A good hoodie serves multiple purposes. (1) A hoodie keeps you warm. It can get cold on planes, especially on long international flights at altitude and/or when you’re sitting by a window. If you’re worried about getting too hot: you can take your hoodie off if it gets too hot, but if you don’t have it with you, you can’t put it on when it gets too cold. (2) A hoodie provides storage. Remember that you’re going to get one with a big front pocket. You can stick your boarding pass in there, your phone, etc.  Do, however, be careful about dropping things in the toilet–that big front pocket is convenient, but it’s not very secure.  (3) A hoodie covers your eyes while you sleep. Remember the big hood. No point in wearing one of those dorky eye masks.

Dark clothes in case of spills: one big gust of wind while you’re in the air is all it takes to spill a cup of coffee down your front.  Black clothes help to disguise spills. This includes the aforementioned hoodie.  Plus, if you’re going to France, you will fit right in.  Well, you’ll have to lose the hoodie.

Food: being hungry on a long flight is miserable.  Showing up at your hotel at 2 AM, exhausted but too hungry to sleep, is even worse.  You always want to have some kind of non-crumbly, non-greasy, non-messy food in your backpack.

Gum/toothbrush (small toothpaste only).  You’re going to feel gross when you get off of that long flight, and if you’re planning to kiss someone when you land…  Just remember that you can only carry on the little tubes.  (I tried to carry on a mostly empty regular-sized one way back when liquid restrictions first went into effect, and was informed by the proud TSA agent that mostly-empty regular toothpaste tubes with maybe 3 ounces of toothpaste in them are dangerous in a way that 3-ounce toothpaste tubes apparently are not.


le pantalon de treillis or le pantalon cargo:  (Loose) pants with cargo pockets: you’re going to be sitting in that airplane seat for a long time, and there are a number of things that you’ll want to get your hands on over the course of the flight–a phone, tablet, or iPod; your passport for filling out immigration and customs documents; headphones; and your wallet.  Put them in the seatback pocket, and you might forget them.  A pair of pants with cargo pockets gives you some extra storage on your person.  Make them loose just because it’s no fun sitting in tight pants for 6-12 hours.

Grid organizer
A grid organizer. (Picture source:
Organizer for storing cables, earphones, etc.  I use a grid of straps like this one.  The grid itself takes up some space, but it’s worth it to not have to find and disentangle your cords in four different pockets of your backpack.

Electrical adapter: one of the nicest things that can happen to you in an airport is discovering that United has put you on a Lufthansa flight to Europe. The only potential fly in the ointment is that your laptop battery is not going to last through the whole flight, Lufthansa has European plugs, and your European plug adapter is probably in your suitcase.  Solution: if you’re going someplace where you’ll need an adapter, toss it in your backpack, not in your suitcase.  This also prepares you for the hassle of lost luggage–when you get to where you’re going, you’ll be able to charge your cell phone if you thought to put the charger in your backpack, not your suitcase. The same logic applies to layovers in foreign airports, actually.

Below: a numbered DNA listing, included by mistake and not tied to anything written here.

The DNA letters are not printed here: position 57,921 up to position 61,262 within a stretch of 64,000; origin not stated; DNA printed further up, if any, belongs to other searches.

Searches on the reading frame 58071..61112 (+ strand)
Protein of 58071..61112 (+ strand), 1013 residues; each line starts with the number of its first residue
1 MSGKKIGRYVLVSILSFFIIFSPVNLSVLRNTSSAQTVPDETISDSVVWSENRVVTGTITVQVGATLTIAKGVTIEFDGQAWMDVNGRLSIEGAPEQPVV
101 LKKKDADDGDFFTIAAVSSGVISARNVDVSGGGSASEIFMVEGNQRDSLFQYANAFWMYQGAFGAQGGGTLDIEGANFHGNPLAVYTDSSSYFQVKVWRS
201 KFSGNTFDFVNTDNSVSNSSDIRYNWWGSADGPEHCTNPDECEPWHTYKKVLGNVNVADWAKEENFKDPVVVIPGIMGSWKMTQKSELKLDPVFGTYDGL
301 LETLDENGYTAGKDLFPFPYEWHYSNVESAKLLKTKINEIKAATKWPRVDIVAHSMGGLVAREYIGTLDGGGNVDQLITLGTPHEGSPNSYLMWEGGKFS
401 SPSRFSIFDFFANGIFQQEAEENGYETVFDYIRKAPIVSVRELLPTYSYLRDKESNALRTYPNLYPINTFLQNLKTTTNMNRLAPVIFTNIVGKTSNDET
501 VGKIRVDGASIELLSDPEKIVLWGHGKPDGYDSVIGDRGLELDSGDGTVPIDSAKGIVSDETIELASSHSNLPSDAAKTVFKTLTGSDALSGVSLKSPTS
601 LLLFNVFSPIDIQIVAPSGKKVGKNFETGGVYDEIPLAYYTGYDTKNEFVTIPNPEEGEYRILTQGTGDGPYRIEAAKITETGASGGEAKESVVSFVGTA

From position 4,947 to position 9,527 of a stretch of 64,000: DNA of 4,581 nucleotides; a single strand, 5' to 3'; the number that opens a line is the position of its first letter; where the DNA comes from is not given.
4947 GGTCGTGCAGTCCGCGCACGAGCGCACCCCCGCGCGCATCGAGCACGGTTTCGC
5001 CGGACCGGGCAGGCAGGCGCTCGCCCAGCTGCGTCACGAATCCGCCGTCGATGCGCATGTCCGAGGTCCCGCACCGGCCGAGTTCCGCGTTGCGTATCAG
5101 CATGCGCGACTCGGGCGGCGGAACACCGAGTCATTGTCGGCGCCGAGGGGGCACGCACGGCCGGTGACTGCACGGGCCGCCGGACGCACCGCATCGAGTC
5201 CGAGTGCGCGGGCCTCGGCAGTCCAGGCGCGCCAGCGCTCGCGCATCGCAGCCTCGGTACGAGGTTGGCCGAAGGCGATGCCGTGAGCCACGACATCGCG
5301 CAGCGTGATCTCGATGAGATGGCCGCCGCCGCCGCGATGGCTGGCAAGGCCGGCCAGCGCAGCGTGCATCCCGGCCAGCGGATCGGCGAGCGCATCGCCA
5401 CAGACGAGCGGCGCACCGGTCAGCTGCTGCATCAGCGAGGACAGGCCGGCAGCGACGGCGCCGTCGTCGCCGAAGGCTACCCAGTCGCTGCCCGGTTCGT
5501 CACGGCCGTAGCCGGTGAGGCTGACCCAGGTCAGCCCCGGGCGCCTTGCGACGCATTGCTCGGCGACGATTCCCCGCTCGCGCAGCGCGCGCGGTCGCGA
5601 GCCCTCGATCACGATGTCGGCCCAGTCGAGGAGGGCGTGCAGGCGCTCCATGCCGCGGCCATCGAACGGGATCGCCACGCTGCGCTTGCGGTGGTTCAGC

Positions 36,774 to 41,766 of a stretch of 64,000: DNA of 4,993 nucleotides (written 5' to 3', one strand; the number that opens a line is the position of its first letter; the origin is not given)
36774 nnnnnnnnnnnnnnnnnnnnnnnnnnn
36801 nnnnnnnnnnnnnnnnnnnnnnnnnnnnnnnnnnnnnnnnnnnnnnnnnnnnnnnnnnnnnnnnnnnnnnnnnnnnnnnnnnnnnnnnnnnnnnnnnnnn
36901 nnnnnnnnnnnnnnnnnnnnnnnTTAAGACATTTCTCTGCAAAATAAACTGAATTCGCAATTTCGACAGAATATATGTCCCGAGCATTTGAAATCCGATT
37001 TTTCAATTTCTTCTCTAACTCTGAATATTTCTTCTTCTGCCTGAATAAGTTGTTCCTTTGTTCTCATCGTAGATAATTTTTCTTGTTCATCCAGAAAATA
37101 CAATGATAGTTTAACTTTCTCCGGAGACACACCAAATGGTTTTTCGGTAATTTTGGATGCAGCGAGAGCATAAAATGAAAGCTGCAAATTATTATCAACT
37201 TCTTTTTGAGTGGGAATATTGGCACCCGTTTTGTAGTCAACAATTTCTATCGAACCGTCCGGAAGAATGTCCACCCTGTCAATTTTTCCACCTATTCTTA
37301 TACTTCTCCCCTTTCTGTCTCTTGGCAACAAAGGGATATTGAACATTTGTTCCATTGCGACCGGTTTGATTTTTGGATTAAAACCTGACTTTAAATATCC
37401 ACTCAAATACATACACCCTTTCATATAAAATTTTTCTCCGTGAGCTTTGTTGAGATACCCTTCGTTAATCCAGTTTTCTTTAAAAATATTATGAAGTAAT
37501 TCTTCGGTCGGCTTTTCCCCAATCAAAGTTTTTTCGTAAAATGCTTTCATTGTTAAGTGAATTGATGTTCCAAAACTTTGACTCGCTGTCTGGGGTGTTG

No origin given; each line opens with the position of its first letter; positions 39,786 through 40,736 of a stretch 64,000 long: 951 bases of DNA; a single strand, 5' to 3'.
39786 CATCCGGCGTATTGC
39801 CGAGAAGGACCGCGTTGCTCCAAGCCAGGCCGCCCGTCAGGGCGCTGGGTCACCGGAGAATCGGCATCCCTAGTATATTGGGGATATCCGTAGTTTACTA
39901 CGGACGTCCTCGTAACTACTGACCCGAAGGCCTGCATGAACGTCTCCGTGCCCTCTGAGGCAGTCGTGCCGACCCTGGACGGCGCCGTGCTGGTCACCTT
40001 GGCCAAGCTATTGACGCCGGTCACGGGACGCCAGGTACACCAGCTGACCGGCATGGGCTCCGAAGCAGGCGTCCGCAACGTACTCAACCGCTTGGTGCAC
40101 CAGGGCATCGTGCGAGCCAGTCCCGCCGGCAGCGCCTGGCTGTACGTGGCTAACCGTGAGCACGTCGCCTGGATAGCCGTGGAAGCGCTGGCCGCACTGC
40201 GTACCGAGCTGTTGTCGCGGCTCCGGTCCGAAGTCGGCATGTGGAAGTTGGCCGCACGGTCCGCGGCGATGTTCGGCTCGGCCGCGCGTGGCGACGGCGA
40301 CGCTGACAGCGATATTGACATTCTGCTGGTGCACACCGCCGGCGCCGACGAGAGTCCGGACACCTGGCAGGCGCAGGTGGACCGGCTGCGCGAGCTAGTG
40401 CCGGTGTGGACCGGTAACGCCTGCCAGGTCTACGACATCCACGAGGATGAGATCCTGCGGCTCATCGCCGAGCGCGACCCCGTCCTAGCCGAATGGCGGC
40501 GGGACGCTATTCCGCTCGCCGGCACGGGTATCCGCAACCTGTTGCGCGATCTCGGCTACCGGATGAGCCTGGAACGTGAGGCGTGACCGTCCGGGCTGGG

belkin power strip
Picture source:
la multiprise, la prise multiple: Power strip.  One of the biggest hassles in airports these days is finding an electric plug when you need one–an unoccupied one, that is. I carry a small, lightweight power strip with three regular sockets and a couple of USB plugs. If the only outlet that you can find is already occupied, just ask the occupant if they would mind letting you plug in the power strip. It doesn’t cost them any juice; not only have I never had anyone say no, but because there are three sockets, there’s yet another one for anyone else who’s been hanging around looking for an outlet, and you’re quite likely to make some random stranger happy. It feels good to make random strangers happy!  You can find a small one at Radio Shack or similar places for about $8, or get a really light-weight and space-efficient one for about $20.  (I should point out that the Guatemalan TSA once insisted on confiscating my power strip.  I’ve never had a problem anywhere else, though.)

Sunglasses case: You don’t need a reminder to bring sunglasses, but might not think to put your sunglasses case in your backpack.  What you’re trying to avoid is your sunglasses getting crushed in your coat pocket in the overhead bin, in your backpack–wherever.

Cell phone battery: this is the latest thing that I have no clue how I ever lived without. You can buy a spare external battery for your cell phone for about $20 to $50. This will get you enough juice to recharge your phone from one to four times, depending on how much you spend. I use it on planes, and on the long commute home, and in hotels rooms that don’t have a wall socket next to the bed, and…  You get the picture.